June 22, 2012

Turkey, the CIA and Syria - upping the ante

Syrian rebels with folding-stock AK-47 assault rifles

So, it's just not our government that is afflicted with intelligence leaks. The latest revelations not only are sourced to American officials but also to Arab intelligence sources. I suspect in this case, Arab refers to the Saudis, who have been out front in supporting the Syrian opposition with the three things you need for any successful insurgency: money, weapons and training.

According to the reports, a small group of CIA officers are operating "secretly" in southern Turkey. I added the quotes around secretly since that descriptor is now overcome by events. The officers are there to make sure the weapons being provided by countries that are providing lethal aid - not the United States - are not falling into the wrong hands inside the Syrian opposition. In other words, they are trying to make sure that weapons only go to certain Syrian groups.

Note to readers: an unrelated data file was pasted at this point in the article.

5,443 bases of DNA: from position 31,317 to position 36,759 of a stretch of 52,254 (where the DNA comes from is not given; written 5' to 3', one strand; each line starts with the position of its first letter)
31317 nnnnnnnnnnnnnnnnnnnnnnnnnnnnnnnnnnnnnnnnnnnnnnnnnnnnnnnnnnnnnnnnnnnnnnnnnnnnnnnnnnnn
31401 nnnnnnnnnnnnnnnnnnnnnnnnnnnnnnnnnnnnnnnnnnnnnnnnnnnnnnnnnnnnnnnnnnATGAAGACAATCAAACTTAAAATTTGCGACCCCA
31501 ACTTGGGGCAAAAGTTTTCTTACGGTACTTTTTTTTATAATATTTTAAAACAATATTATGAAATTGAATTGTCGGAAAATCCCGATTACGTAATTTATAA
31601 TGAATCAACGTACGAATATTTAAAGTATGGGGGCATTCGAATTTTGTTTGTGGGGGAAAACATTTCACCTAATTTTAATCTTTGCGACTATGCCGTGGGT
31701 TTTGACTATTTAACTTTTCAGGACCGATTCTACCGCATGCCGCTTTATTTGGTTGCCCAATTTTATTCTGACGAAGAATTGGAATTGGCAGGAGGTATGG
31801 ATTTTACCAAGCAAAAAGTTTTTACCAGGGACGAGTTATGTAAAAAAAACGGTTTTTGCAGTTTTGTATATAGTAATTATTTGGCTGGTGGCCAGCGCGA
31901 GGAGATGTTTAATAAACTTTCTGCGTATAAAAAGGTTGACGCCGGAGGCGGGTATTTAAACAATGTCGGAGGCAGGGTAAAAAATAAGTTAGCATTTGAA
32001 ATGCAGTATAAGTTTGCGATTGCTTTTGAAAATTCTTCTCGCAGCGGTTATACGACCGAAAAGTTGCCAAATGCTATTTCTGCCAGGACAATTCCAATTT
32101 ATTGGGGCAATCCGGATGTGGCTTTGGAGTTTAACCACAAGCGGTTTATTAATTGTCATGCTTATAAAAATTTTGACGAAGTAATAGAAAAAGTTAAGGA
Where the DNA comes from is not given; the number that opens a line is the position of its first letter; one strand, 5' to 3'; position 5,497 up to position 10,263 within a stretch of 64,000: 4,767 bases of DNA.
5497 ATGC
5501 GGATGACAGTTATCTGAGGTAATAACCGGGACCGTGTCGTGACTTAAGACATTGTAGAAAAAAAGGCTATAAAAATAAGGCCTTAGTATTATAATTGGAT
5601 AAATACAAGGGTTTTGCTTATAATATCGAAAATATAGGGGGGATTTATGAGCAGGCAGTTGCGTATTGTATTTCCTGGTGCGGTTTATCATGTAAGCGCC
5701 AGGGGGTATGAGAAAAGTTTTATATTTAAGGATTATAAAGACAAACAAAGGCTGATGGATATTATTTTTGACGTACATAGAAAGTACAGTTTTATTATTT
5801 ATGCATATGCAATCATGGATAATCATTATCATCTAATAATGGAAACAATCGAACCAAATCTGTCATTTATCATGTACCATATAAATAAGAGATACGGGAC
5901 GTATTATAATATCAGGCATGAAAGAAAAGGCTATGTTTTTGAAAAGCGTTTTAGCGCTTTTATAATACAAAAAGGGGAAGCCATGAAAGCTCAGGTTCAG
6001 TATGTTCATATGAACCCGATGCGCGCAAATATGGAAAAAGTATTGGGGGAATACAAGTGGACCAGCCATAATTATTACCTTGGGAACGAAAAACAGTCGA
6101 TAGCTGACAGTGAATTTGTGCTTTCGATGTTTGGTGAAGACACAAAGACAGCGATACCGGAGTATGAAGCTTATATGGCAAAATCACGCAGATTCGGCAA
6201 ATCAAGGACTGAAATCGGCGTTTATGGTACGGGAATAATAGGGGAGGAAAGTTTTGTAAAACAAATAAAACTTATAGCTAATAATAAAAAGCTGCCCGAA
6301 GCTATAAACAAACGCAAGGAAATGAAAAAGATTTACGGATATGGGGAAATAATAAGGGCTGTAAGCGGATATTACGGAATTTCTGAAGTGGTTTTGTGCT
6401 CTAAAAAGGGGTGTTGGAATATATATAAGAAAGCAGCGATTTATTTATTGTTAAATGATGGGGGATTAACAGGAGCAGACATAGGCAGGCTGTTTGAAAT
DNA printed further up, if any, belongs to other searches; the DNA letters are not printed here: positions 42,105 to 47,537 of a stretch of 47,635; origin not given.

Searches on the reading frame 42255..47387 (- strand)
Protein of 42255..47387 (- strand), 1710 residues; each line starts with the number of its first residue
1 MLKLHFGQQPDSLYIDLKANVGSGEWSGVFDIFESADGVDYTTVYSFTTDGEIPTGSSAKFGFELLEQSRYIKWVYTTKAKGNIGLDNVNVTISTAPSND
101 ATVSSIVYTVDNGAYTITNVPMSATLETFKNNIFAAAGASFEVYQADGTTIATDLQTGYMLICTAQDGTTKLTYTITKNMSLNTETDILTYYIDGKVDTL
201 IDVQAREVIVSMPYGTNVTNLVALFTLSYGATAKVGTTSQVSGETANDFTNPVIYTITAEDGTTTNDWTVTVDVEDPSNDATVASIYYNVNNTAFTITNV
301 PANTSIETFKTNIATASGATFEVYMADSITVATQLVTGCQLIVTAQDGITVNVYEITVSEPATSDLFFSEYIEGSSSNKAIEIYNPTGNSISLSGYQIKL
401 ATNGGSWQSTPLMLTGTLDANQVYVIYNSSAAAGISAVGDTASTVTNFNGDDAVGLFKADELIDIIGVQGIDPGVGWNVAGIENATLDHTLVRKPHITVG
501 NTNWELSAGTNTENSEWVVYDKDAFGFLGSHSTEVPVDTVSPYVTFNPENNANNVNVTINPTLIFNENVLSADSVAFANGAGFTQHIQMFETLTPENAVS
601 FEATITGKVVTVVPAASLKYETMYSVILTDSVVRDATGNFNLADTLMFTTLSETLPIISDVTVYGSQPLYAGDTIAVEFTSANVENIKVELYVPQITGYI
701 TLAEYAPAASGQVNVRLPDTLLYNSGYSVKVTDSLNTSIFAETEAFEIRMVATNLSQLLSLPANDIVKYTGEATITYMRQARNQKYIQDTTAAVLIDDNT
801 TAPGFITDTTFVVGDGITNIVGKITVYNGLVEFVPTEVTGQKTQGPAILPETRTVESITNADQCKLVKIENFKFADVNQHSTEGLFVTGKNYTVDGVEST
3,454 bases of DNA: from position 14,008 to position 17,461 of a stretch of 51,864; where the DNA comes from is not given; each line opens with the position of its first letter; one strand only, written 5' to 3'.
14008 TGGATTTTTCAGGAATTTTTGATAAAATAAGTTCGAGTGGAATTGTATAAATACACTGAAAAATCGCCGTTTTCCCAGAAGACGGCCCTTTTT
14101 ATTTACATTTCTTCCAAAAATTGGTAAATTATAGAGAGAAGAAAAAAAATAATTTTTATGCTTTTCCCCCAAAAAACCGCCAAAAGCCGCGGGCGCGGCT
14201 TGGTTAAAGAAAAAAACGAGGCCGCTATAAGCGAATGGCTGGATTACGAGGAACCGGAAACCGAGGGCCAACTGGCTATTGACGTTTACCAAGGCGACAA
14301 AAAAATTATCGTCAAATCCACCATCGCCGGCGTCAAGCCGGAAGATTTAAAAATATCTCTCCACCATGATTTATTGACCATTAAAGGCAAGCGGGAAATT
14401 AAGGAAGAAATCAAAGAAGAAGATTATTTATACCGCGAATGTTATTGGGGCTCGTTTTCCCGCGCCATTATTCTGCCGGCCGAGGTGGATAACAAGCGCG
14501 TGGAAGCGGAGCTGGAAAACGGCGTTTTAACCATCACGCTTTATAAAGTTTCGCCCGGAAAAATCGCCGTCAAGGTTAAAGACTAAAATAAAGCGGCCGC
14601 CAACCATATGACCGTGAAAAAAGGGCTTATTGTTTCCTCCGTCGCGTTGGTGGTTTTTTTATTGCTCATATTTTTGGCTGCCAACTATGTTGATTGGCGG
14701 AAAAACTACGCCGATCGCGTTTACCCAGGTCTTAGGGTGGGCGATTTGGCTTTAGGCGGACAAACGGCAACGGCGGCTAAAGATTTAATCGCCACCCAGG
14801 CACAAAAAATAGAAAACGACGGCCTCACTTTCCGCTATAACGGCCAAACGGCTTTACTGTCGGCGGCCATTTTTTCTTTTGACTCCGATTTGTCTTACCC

While that sounds like a good idea, it's is unrealistic. Once we provide the weapons to the opposition and they are moved into Syria, there is no effective control over them, unless we are willing to send our officers into Syria with them. That does not appear to be the case, at least not yet. I would not be surprised that if we have not already inserted CIA or special operations troops into Syria, we will do so in the near future.